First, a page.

Born for it: School resource officer perfect for the job
Published 12:10 am Sunday, August 7, 2022
SALISBURY — For some, the idea of spending an entire work shift among pre-teens and teens is not ideal, but for a select few, it is the best place in the world, and the kids they are with know it.
Isaac Miller, who joined the Salisbury Police force seven years ago, is one of those rare people who understands middle and high school students, and the students understand him.
Miller grew up in Norwood, in Stanly County, the second of three children to a mother that worked two jobs to keep her family fed, clothed and housed. He is quick to say that he knows how it feels to stand in line at the grocery store and have kids behind him laughing because he was using a food stamp card, but he is just as quick to sing his mother’s praises for all that she did to keep her family taken care of, and loved.
“I see so much of myself in the kids I work with,” he said. “I want them to know there are options for them, they can choose to have a different life than what their family has.”
Miller and his older brother (by two years) are, in his words, “exact opposites. He is essentially a career criminal, spent nine years in jail, and was well known to police, which meant they assumed, as his younger brother, I was a bad kid, too.” Miller said he got knocked around a few times just because of the association, and as he grew up, his interactions with police overall were not great.
“I know what it’s like to get pulled over just because,” he said. Even so, the decision to get into uniform to help improve interactions with police among the Black community did not come right away.
“I had no idea what I wanted to do with my life,” he said. When his mother died when he was 21, (and his younger sister just 11), he said it took a few years to get past the grief.
“For the next few years, especially on Mother’s Day, I stayed home, didn’t want to see kids and their moms, didn’t want to see anyone, really,” he said. “I was a mama’s boy, and that hit me hard.”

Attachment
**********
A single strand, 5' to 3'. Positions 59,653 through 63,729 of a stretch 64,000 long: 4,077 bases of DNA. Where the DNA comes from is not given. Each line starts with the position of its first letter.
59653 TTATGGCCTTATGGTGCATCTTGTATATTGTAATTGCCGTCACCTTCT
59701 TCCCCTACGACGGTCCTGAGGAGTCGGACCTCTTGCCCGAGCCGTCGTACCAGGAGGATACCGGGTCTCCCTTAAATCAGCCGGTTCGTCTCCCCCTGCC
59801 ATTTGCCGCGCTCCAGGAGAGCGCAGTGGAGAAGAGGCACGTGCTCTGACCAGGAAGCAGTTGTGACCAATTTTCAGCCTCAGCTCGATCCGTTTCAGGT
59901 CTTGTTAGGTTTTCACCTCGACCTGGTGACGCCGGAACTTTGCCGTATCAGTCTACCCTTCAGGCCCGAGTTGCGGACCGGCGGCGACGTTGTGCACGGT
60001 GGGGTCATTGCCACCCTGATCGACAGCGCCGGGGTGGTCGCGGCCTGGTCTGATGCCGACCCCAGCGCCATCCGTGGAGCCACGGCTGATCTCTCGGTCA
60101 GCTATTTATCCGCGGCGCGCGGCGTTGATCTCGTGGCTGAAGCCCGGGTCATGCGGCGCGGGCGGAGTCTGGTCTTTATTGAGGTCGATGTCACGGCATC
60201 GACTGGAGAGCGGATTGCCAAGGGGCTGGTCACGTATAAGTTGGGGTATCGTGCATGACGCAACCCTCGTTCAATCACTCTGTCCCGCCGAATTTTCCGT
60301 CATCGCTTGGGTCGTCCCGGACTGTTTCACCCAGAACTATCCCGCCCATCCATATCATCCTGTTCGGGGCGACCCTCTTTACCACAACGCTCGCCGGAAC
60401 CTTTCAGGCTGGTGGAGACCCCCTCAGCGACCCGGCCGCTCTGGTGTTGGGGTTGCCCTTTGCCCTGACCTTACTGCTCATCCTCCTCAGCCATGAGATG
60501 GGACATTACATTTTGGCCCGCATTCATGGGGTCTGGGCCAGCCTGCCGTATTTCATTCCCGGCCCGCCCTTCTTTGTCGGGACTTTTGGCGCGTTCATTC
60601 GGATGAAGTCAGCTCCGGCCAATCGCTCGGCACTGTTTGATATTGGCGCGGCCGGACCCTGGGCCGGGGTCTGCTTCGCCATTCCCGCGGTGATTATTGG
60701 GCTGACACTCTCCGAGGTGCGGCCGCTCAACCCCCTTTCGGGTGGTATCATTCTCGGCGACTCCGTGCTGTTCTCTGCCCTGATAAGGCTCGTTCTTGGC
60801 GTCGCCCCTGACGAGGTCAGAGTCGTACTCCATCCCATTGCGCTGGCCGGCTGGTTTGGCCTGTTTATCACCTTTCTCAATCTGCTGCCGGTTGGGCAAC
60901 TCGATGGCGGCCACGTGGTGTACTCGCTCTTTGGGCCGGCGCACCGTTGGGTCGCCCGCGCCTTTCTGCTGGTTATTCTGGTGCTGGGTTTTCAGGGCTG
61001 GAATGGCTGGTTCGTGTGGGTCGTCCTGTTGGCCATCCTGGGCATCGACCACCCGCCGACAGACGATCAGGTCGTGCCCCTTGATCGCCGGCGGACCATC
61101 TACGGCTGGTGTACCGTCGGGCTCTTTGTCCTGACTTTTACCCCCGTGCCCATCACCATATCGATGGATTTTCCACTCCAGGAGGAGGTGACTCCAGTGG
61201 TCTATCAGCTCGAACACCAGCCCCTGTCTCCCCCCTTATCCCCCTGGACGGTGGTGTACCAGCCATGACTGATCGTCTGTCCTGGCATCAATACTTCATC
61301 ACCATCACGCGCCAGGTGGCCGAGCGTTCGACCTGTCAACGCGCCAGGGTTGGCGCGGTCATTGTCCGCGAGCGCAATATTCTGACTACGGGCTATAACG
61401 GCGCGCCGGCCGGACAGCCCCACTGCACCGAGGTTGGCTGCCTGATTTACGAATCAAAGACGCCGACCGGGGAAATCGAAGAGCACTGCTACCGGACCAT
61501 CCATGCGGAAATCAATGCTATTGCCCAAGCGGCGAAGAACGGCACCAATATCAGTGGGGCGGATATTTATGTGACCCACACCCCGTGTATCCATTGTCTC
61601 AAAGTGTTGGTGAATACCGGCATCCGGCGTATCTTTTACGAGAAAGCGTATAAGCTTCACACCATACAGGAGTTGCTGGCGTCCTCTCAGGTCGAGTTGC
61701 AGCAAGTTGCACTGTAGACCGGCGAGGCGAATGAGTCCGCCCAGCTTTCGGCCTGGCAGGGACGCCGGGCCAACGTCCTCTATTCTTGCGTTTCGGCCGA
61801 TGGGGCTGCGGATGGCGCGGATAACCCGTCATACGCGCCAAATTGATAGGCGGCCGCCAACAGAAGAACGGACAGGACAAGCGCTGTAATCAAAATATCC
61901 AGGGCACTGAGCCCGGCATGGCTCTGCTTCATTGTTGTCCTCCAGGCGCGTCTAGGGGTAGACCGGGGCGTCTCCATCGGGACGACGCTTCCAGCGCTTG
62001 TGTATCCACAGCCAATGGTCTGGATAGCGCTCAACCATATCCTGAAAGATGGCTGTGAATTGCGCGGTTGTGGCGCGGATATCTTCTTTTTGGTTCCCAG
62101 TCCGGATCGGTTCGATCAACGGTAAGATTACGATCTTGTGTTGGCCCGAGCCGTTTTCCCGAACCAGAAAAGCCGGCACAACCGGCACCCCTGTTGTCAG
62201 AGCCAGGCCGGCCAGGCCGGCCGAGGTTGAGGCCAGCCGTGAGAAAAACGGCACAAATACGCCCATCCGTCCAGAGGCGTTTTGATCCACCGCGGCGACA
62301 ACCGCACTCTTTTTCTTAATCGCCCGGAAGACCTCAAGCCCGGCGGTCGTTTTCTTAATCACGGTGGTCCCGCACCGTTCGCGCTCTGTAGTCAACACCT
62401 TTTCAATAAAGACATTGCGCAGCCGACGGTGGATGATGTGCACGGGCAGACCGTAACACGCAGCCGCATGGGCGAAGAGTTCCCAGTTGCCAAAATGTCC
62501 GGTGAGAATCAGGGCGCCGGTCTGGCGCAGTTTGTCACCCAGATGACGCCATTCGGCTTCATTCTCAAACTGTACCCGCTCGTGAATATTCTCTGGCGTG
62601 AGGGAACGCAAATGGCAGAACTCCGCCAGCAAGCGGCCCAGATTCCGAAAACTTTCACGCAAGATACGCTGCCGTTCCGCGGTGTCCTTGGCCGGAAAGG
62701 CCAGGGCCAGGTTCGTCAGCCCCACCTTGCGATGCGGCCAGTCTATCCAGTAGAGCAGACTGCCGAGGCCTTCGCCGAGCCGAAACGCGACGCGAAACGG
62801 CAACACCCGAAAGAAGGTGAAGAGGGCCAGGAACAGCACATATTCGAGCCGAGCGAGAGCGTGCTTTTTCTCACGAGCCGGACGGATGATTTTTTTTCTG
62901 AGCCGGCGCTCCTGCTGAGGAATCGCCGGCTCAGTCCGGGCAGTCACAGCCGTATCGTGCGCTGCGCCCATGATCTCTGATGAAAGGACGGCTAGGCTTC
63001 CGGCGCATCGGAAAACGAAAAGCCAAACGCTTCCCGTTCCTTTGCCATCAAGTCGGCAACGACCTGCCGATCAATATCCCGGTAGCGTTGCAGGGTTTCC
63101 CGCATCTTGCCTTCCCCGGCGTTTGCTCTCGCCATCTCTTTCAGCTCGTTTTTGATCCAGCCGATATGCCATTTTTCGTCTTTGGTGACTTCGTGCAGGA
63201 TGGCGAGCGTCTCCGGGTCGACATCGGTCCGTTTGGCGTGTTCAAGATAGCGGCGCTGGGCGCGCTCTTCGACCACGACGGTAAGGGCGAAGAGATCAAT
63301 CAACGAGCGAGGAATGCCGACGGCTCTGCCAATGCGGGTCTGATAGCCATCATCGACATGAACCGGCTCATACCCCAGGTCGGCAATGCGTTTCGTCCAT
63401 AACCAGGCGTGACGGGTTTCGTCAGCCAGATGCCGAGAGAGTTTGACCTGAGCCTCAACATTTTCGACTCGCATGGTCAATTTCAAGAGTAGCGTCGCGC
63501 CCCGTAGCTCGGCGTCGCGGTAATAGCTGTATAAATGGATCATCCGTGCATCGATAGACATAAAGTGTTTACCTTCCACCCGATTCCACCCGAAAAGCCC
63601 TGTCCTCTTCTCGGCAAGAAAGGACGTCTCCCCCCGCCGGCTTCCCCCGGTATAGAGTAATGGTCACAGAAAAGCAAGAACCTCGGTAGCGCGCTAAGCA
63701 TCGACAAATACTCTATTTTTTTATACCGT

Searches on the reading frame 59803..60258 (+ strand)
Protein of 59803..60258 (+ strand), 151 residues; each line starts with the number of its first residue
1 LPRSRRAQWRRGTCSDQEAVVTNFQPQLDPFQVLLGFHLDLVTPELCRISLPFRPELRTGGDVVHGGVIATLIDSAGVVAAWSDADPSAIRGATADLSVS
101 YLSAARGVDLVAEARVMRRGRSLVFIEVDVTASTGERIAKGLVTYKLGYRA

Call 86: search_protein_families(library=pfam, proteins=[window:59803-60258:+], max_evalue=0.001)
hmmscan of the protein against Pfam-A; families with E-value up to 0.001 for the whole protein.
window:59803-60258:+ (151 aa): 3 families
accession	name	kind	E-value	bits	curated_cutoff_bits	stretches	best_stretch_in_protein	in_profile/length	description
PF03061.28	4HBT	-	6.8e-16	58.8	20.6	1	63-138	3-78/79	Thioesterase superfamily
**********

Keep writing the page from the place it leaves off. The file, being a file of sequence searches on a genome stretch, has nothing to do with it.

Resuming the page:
At 32, he finally got the message “from God” that policing was where he belonged. He attended Basic Law Enforcement Training, completing field training in January of 2016. Two months later, he was assigned as A school resource officer.
Initially, Miller said he was nervous. At the time, he lived in Indian Trail, and the commute to and from work was long. During the first weeks, he said he thought about the kids he was trying to get through to on his way home, and on a few days, ended up in tears because he knew where they were coming from and all they were feeling.
“One of the toughest kids I dealt with was a Harry Potter fan,” he said. That gave him a breakthrough at last, as he was able to join in the conversation, and the student realized they had something in common. “We were casting spells on each other by the end of the day, and I know that probably sounds corny, but it worked.”
Currently, Miller works in both Knox Middle School and in Henderson Independent School, which serves middle and high school students.
“A lot of people think Henderson is for ‘bad’ students, including some in the police department,” Miller said. “That’s just not true.” Miller said students can struggle no matter where they are, especially if they have no real role models in their lives. He is determined to give them that much, at least.